In Kinmen, the most common abnormalities were high blood pressure in men and large waist circumference in women.17 In the Iranian population, low HDL cholesterol was the most common metabolic abnormality in both sexes.18 In western India, the prevalence of low HDL cholesterol was 90.2% in women and 54.9% in men.19 Thus, it appears that low HDL cholesterol and large waist circumference are responsible for the high prevalence of metabolic syndrome in women in many populations.
Metabolic syndrome has been underestimated in our setup and not much importance is laid on its consequences. This limited observational study showed a very high prevalence of the metabolic syndrome in type2 diabetic population. There is a need to conduct a study involving a larger population and to make recommendations for the primary and secondary prevention of this syndrome.
1. Alexander C, Landsman P, Teutsch S, Haffner S. NCEP-defined metabolic syndrome, diabetes, and prevalence of coronary heart disease among NHANES III participants age 50 years and older. Diabetes 2003;52:1210-14.
2. Ford ES, Giles WH, Dietz WH. Prevalence of the metabolic syndrome among US adults: findings from the Third National Health and Nutrition Examination Survey. JAMA 2002;287:356-9.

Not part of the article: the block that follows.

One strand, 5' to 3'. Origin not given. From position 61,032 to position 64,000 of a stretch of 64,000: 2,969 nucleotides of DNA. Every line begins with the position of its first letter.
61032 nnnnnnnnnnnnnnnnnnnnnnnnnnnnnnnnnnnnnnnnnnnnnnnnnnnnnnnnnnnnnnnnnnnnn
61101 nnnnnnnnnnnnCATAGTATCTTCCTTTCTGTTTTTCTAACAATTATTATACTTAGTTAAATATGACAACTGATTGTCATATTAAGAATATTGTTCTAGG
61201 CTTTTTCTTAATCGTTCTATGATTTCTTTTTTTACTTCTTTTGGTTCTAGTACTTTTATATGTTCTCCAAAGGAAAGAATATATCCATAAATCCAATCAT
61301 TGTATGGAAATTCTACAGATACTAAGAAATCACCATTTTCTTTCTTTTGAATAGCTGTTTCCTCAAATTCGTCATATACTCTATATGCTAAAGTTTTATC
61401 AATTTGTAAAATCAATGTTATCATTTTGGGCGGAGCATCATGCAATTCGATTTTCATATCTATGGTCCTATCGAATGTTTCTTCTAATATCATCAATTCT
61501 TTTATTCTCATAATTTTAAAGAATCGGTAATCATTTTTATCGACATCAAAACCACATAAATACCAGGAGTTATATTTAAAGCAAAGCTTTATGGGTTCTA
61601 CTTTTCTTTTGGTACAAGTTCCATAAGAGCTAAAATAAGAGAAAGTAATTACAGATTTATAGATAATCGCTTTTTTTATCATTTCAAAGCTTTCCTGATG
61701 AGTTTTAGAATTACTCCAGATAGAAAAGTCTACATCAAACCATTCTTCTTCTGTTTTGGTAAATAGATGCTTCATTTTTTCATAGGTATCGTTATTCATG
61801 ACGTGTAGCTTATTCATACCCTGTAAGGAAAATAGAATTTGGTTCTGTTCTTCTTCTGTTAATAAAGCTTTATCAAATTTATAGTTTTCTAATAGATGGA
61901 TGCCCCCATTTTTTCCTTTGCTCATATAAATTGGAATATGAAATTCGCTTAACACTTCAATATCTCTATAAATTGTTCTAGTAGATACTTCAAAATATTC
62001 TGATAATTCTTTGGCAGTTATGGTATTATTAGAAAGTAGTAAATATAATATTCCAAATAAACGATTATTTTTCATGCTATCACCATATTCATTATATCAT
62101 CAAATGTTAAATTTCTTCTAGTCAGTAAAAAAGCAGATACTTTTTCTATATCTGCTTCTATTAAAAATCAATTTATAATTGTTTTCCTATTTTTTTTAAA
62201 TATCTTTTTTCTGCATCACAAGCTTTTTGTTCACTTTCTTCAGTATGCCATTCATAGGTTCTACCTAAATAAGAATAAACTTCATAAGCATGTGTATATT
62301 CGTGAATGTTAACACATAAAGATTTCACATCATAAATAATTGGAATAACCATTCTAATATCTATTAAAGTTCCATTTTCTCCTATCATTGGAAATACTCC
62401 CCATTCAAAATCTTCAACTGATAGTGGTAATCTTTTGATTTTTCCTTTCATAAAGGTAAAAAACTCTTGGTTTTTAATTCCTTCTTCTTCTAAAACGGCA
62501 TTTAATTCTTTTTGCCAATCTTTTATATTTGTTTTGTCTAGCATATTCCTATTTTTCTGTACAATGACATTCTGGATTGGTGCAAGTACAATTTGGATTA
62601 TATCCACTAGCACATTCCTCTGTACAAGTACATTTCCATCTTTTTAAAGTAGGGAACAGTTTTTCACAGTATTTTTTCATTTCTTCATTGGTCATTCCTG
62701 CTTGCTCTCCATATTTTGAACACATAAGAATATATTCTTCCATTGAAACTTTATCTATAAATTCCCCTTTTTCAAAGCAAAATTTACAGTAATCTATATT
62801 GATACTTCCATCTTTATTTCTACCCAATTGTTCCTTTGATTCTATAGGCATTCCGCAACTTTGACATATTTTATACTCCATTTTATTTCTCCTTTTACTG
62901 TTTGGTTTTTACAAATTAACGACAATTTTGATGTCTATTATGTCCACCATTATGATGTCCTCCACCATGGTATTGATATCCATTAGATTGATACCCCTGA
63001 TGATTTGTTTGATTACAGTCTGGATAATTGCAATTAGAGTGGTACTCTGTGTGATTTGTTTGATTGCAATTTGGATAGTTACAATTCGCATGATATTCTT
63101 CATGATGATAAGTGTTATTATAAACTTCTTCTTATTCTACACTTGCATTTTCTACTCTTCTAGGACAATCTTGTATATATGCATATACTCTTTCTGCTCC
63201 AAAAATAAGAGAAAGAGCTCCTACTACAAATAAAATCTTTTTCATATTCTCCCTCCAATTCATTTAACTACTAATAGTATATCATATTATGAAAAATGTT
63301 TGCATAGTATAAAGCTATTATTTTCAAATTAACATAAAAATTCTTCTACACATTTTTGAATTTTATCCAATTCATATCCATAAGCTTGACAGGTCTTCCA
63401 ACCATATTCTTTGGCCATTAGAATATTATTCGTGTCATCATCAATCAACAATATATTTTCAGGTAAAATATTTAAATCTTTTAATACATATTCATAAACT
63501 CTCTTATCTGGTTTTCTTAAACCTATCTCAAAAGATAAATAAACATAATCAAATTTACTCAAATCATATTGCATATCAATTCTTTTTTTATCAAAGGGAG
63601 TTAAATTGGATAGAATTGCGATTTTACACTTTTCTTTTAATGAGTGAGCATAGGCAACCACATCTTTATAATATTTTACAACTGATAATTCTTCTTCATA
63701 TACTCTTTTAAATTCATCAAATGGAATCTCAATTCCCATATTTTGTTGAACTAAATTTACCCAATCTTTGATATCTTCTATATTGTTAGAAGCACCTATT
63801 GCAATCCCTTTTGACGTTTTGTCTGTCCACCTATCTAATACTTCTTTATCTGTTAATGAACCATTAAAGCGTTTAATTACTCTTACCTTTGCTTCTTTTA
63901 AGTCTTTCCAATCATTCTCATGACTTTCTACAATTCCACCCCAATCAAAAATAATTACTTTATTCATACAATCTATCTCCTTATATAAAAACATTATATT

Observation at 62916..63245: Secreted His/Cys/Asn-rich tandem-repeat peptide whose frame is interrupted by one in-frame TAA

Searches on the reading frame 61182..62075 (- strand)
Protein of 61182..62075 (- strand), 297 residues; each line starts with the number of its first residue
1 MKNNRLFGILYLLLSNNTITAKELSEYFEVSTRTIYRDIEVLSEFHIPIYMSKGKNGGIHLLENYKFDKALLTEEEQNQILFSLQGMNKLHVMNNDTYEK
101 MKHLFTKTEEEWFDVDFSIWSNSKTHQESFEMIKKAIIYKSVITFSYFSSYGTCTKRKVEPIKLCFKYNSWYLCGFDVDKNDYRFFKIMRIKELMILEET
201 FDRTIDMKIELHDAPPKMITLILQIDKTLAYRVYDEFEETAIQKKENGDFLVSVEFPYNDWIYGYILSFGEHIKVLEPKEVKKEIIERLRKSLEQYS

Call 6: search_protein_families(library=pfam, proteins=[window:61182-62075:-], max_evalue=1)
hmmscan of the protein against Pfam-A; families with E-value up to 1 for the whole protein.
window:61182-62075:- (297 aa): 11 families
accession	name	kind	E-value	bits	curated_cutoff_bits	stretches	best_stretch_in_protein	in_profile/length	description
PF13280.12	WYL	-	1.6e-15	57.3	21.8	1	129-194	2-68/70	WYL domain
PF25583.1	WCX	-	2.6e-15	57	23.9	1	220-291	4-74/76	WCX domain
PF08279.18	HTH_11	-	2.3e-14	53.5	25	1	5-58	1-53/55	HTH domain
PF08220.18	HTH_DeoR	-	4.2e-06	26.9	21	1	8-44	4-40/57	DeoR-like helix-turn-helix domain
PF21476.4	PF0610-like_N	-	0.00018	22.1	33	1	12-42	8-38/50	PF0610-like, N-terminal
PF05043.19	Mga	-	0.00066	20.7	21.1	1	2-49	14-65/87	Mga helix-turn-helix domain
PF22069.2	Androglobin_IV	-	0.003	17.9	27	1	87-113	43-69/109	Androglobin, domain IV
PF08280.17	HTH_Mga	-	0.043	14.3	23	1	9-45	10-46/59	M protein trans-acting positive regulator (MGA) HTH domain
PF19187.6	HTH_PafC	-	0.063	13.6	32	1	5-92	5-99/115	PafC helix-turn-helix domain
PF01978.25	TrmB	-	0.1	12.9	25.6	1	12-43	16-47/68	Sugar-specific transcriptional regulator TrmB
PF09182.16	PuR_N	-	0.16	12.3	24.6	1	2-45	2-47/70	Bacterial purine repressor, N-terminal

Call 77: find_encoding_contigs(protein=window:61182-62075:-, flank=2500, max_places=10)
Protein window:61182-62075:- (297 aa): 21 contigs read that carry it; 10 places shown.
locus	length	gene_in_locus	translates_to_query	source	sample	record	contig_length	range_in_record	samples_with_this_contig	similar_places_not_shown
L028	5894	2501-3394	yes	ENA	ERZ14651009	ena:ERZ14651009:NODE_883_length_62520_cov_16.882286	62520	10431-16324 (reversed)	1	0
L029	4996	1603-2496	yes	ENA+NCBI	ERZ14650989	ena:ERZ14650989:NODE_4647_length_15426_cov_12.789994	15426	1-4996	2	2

3. Expert Panel on Detection, Evaluation and Treatment of High Blood Cholesterol in Adults: Executive Summary of the Third Report of the National Cholesterol Education Program (NCEP) Expert Panel on Detection, Evaluation, and Treatment of High Blood Cholesterol in Adults (Adult Treatment Panel III). JAMA 2001;285:2486-97.
4. Bonora E, Kiechl S, Willeit J, Oberhollenzer F, Egger G, Bonadonna RC, et al. Carotid atherosclerosis and coronary heart disease in the metabolic syndrome: prospective data from the Bruneck study. Diabetes Care 2003;26: 1251-7.
5. Gupta R, Deedwania PC, Gupta A, Rastogi S, Panwar RB, Kothari K. Prevalence of metabolic syndrome in an Indian urban population. Int J Cardiol 2004;97:257-61.
6. Abdul-Rahim HF, Husseini A, Bjertness E, Giacaman R, Gordon NH, Jervell J. The metabolic syndrome in the West Bank population: an urban-rural comparison. Diabetes Care 2001;24:275-9.